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HANGAR TALK uration.


"The challenge," explains Spongberg, "is to duplicate, using hardware and software, the behavior of the air vehicle when it is flown by a human. For example, we're installing and testing actuators that will move the air vehicle's flight control surfaces in response to commands from a ground con- trol station the same way they would move in response to commands from a pilot in the cockpit."


The team is also installing and validating the software that will perform critical guidance, navigation and control (GN&C) functions for the new system, he added.


Milestone Adds Momentum to Team's Plans to Begin Flight Testing by Year's End


Northrop Grumman Corporation and Bell Helicopter, a Textron company, have moved a significant step closer to being able to offer mil- itary users a vertical unmanned system that can ferry cargo – either internally or externally – over extended distances. On Sept. 17, the team applied external power for the first time to the main computers and associated subsystems for its new Fire-X medium-range ver- tical unmanned aerial system (VUAS), currently in final inte-


ROTORCRAFTPROFESSIONAL gration and test at Bell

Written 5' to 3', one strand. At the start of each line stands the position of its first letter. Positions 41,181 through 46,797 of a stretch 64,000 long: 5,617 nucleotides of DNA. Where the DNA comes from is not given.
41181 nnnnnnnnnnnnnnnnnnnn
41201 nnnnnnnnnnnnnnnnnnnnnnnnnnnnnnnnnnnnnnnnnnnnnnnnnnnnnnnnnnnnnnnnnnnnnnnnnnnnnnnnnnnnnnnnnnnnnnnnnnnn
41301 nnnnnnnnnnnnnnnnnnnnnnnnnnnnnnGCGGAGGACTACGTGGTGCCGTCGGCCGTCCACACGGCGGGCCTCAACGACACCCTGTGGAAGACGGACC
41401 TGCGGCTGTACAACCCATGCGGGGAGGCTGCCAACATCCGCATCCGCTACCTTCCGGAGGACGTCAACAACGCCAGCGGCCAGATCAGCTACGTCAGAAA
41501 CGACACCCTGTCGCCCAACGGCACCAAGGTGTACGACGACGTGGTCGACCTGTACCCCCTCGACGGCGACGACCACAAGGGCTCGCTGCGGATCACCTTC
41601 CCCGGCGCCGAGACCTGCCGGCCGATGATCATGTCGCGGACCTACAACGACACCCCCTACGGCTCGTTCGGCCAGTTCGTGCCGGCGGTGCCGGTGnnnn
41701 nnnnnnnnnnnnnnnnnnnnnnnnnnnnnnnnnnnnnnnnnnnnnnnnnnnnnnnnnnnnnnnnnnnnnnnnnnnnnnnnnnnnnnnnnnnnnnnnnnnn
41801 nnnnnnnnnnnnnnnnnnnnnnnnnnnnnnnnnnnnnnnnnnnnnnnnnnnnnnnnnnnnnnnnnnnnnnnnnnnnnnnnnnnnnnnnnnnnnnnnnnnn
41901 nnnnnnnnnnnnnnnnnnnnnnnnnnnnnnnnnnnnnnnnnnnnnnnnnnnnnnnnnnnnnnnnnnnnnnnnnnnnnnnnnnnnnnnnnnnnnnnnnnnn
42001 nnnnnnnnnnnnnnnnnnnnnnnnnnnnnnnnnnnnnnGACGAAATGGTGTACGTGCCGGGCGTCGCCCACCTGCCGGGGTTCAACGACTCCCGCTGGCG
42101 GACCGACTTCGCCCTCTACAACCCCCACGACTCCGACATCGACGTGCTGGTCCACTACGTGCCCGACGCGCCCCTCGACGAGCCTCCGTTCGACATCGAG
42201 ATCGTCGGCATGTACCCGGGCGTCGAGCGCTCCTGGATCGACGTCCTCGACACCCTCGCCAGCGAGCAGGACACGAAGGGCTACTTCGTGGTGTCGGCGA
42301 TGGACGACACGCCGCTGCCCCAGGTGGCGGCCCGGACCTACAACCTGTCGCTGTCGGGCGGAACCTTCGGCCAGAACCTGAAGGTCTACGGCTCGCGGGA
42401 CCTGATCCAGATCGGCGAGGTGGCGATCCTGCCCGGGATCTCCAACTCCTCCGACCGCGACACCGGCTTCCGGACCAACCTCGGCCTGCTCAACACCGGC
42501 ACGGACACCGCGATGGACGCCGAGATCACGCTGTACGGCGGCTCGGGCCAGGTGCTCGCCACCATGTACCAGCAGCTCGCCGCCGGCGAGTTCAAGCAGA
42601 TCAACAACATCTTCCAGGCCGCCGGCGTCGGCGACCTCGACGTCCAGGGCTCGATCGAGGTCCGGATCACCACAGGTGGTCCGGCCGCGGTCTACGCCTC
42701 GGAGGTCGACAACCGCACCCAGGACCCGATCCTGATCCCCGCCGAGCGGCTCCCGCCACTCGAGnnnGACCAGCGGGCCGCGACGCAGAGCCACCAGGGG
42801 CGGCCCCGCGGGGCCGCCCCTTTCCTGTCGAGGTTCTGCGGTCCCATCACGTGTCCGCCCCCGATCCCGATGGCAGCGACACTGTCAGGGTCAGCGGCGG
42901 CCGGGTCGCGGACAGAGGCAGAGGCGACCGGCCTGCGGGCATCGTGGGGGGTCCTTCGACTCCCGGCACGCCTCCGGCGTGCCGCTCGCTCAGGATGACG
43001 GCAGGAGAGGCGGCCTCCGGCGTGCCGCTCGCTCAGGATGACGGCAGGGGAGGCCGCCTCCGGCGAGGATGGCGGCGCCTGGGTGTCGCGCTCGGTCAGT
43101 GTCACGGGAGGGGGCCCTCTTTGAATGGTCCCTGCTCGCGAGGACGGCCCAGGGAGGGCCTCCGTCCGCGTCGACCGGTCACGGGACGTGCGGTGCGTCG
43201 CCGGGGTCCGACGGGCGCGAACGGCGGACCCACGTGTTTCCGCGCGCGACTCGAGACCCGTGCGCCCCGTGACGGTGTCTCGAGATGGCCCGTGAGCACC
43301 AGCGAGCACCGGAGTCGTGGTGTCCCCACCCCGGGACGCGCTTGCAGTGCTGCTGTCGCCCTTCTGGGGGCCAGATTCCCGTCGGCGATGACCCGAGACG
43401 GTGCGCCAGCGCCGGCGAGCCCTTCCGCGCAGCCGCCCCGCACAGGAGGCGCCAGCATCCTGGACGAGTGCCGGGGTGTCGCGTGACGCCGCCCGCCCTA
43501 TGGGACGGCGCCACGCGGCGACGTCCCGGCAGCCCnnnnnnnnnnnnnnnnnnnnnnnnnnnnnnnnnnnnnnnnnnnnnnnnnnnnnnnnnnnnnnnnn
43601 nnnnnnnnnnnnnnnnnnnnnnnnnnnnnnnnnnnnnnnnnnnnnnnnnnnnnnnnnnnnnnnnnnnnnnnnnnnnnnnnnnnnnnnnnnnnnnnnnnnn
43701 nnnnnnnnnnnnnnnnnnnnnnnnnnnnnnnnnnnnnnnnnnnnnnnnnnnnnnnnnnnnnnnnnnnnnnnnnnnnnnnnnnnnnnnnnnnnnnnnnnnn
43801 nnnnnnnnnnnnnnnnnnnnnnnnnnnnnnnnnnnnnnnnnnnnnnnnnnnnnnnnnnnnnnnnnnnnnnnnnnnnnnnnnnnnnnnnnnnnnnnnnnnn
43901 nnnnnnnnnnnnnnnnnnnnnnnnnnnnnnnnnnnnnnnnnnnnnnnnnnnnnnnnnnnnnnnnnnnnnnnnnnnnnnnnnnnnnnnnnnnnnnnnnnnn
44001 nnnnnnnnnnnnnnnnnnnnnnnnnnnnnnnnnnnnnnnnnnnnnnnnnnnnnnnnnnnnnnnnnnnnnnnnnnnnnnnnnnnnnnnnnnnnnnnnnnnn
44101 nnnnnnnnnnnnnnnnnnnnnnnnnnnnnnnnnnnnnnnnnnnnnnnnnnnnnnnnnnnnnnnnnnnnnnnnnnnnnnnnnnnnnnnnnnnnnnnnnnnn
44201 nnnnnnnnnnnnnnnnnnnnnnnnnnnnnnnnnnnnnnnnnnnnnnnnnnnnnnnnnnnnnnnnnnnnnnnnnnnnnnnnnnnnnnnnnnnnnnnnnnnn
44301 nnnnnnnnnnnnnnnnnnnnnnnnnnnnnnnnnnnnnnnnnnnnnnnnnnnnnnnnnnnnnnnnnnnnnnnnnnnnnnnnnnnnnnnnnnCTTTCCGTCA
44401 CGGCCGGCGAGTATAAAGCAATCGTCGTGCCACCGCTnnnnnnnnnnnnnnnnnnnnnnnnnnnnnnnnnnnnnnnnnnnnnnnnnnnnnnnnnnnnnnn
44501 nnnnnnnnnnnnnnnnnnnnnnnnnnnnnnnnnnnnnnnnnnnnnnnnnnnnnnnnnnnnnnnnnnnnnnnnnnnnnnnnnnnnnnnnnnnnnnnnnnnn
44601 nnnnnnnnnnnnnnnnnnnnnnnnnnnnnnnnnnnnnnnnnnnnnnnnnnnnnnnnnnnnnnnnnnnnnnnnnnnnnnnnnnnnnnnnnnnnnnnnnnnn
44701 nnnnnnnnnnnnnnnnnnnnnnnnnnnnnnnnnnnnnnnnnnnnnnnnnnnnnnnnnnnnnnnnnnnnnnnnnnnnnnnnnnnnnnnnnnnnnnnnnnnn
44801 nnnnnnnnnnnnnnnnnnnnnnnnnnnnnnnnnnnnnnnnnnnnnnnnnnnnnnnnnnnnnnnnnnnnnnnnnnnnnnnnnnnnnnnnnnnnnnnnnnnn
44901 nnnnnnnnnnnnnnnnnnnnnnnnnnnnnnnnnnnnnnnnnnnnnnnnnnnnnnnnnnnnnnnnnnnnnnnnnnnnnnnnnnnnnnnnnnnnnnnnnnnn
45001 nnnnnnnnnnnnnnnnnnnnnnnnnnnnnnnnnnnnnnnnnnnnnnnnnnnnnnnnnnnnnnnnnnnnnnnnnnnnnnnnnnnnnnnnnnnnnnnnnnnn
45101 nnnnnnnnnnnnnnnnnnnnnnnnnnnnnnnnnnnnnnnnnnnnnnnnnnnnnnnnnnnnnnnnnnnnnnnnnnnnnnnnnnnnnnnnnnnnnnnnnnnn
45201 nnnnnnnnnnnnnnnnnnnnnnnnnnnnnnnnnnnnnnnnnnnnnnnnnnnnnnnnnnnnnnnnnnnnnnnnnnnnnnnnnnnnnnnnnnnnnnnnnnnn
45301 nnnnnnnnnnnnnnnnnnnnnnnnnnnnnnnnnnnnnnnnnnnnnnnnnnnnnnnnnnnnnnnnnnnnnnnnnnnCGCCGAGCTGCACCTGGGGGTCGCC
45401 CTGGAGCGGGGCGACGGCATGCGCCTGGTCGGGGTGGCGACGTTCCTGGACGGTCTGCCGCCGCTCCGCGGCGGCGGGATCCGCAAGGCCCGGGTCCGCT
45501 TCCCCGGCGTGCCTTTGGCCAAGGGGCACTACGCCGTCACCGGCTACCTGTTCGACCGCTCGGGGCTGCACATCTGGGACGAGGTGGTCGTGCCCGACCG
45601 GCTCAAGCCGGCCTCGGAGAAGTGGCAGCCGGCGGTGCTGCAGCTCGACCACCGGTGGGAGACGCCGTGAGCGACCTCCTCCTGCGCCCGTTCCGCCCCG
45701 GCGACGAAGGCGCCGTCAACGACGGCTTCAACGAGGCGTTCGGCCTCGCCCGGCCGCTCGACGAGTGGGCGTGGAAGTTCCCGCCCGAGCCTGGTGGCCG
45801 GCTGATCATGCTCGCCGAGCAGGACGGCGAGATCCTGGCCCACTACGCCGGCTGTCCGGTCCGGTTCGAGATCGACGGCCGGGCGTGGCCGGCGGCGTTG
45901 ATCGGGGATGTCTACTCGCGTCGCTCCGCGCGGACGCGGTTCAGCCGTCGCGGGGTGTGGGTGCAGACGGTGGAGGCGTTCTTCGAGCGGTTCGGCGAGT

Helicopter's Xworx rapid proto- typing facility in Fort Worth, Texas. First flight for the new extend- ed range, cargo-hauling VUAS, which is based on the FAA-certi- fied Bell 407 airframe, is expect- ed by the end of CY2010. "The Fire-X 'power-on' sequence, which validates the integrity of the electrical system, went exactly as planned," said George Spongberg, Northrop Grumman's Fire-X program manager. "It confirmed that the air vehicle's vehicle management system has been configured prop- erly, and that all of the air vehi- cle's new wire harnesses are deliv-


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ering power at the right levels to all of the major subsystems." Fire-X's new wire harnesses


were produced, tested and installed by Bell Helicopter, he added.


The power-on event follows four months of Fire-X vehicle modifications at Xworx to con- vert a commercial Bell 407 from a piloted vehicle into an unmanned or optionally piloted vehicle. The modifications included not only removal of non-mission-essential equip- ment such as seats and sound insulation, but also installation of new wire harnesses and avionics required to control the vehicle in an unmanned config-


Over the next month, the Northrop Grumman/Bell Fire- X team expects to conduct pre- liminary flights of the air vehi- cle in Fort Worth in a manned configuration to validate its GN&C system, then convert it back to an unmanned system. After completion of ground testing and engine runs, the air vehicle will be ferried, in an optionally piloted configura- tion, to the U.S. Army's Yuma Proving Ground, Ariz. for final testing before Fire-X's first demonstration flight in an unmanned configuration. Fire-X is a fully autonomous, four-blade, single-engine unmanned helicopter that com- bines the best of two proven air systems in a low cost, fast-field- ing package: the versatile reconnaissance, surveillance and target acquisition architecture of the U.S. Navy's MQ-8B Fire Scout vertical takeoff and land- ing tactical UAV, and the extended range, payload and cargo hauling capabilities of the


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